GoDaddy's Website Builder is an easy-to-use product which the company says enables anyone to "build a better website in under an hour" - a claim that should stake a place for our best website builder list.
The service provides a simple editor which allows creating responsive websites from pre-built content blocks. An integrated Getty image library means great pictures are never more than a click or two away, and GoDaddy says you can design sites on anything from your desktop to your phone.
Website Builder's starter Personal plan gives you all the basics for £4.99 ($6.50) a month plus tax.
The Business plan adds an SSL certificate, some SEO assistance and simple PayPal integration for £6.99 ($9.10) a month.
Business Plus adds social media integration, including the ability to create a Facebook page for your site (or manage the one you have already). Email marketing tools allow sending up to 50,000 emails a month to a maximum of 5,000 subscribers, and website performance should be improved by "globally-optimized speed" (CDN integration). This seems reasonable value at £10.99 ($14.30) a month.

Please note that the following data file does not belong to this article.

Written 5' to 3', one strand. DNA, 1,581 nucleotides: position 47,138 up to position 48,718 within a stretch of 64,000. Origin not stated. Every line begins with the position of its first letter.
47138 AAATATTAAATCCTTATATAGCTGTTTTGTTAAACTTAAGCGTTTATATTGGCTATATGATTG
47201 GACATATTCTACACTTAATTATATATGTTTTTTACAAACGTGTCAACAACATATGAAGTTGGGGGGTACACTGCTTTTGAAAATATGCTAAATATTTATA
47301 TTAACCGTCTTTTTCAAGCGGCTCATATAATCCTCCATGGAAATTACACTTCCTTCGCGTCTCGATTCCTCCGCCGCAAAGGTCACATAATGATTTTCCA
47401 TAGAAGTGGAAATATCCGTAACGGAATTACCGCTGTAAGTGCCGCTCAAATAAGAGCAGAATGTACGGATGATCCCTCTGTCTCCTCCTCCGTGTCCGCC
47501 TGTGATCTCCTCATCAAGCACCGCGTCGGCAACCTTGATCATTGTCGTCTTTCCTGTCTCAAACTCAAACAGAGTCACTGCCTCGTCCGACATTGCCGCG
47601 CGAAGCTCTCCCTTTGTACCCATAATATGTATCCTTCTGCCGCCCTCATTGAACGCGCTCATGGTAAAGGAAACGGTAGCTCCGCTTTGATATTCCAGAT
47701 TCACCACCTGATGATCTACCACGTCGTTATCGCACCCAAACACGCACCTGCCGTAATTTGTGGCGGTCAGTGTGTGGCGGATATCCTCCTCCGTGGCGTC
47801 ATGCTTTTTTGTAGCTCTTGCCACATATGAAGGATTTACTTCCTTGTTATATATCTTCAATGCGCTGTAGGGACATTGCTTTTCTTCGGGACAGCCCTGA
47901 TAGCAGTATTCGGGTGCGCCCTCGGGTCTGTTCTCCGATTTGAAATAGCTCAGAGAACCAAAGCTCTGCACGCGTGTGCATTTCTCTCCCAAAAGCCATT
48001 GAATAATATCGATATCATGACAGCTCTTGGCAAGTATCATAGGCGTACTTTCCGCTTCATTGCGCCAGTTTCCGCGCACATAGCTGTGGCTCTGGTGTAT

Finally, the Online Store plan includes a capable e-commerce solution, with support for up to 1,500 products. You also get credit card, PayPal and Apple Pay support, and extras including discounts and coupons, configurable shipping and tax rates, inventory management, abandoned cart recovery, and more.
There's a lot of functionality, but the price is relatively high at £19.99 ($26) a month, and specialist e-commerce platforms such as Shopify have far more powerful services for only fractionally more (around $29).